As its title states, short term insurance policies are by the very nature of their description – short term. In financial terms, short term usually means within a year. Short term policies effectively expire after one year unless contractually, renewed. Buildings or community scheme policies are typically short-term policies.
Financial advisors, intermediaries or insurance brokers (the person providing the community scheme with advice) should provide the trustees with written advice on an annual basis, meeting certain criteria. More about this can be found in a previous recent blog on this website.
In summary, the standard of written advice one should expect from an insurance advisor is as follows:
– It should briefly mention the prescribed needs (buildings, liability and fidelity), confirming that the advice has accounted for these.
– It should compare quotations, with the full quotations separately provided in summary.
– The actual advice should be included. The advisor should clearly state the advice in summary form so as to explain which product should be selected and why.
In our view, trustees have a fiduciary duty to ensure that they are receiving this advice.
Good practice is for the trustees to deal with the insurance renewal a week or two ahead of policy renewal, preferably at a meeting of trustees. Tabled should be:
- A copy of the written advice from the broker, commonly known as a Letter of Advice (LOA).
- A copy of the actual comparative quotes and present insurers renewal invitation.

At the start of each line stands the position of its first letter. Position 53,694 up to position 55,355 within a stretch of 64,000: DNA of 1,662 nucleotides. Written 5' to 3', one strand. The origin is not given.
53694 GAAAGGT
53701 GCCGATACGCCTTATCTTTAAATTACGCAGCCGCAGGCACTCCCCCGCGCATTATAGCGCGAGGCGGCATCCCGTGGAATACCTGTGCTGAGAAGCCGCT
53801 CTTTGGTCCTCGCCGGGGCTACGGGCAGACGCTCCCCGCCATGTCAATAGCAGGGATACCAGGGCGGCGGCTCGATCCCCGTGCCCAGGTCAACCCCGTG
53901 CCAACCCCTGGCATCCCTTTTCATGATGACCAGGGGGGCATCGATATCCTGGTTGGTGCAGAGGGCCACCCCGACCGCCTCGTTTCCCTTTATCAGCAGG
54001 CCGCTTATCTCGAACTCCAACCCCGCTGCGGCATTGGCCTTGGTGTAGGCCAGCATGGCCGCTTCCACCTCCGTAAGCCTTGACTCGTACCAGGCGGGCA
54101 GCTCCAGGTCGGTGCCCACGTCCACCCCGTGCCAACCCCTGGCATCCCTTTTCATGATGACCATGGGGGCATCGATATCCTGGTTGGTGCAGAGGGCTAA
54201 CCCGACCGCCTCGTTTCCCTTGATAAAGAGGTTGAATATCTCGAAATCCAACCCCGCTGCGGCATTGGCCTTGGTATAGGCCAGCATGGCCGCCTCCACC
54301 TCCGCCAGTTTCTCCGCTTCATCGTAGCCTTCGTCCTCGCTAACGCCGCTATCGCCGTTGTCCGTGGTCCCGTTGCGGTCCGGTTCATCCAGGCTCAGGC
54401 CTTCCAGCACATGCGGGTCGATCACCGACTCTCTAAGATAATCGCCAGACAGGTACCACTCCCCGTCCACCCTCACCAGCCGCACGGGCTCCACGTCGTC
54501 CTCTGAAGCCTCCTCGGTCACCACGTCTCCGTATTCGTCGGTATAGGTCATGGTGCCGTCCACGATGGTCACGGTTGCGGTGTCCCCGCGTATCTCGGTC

- A copy of the claims history – summary of claims for the past year at least, preferably the last three years claims history.
- A copy of the most recent valuation and Schedule of Replacement Values (SRV).
First prize is that the broker is in attendance but practically this is usually not the case. Therefore, high importance placed on the delivery of good quality written advice.
The trustees must ensure that a property valuation has been undertaken, at least within the last three years. The present sums insured should be in line with building inflation since the date of the last valuation. An updated SRV (Schedule of Replacement Values) should be prepared by the body corporate and the insurance policy schedule should reflect the same figures. (This SRV is later presented at the AGM).
Fidelity cover to the extent of the fidelity formula needs to be checked against the latest financial statements and budget.
The claims history should be understood by the trustees. This has an impact on renewal premium and advice should be centered around this aspect.
The actual Letter of Advice (LOA) should be properly considered and the trustees resolution duly noted.
The trustees should sign off the comparative quotes and LOA, and return this with any further instructions or requests to the financial advisor without delay.
The Sectional Title Insurance Guide is an excellent resource for trustees which assists them to understand their role better in respect of insurance.
Author: Mike Addison
Contact Addsure – The Leaders in Sectional Title Insurance – to get fit and proper advice from advisors who understand sectional title. Contact us in Johannesburg on (011) 704-3858; in Durban on (031) 459-1795 and in Cape Town on (021) 551-5069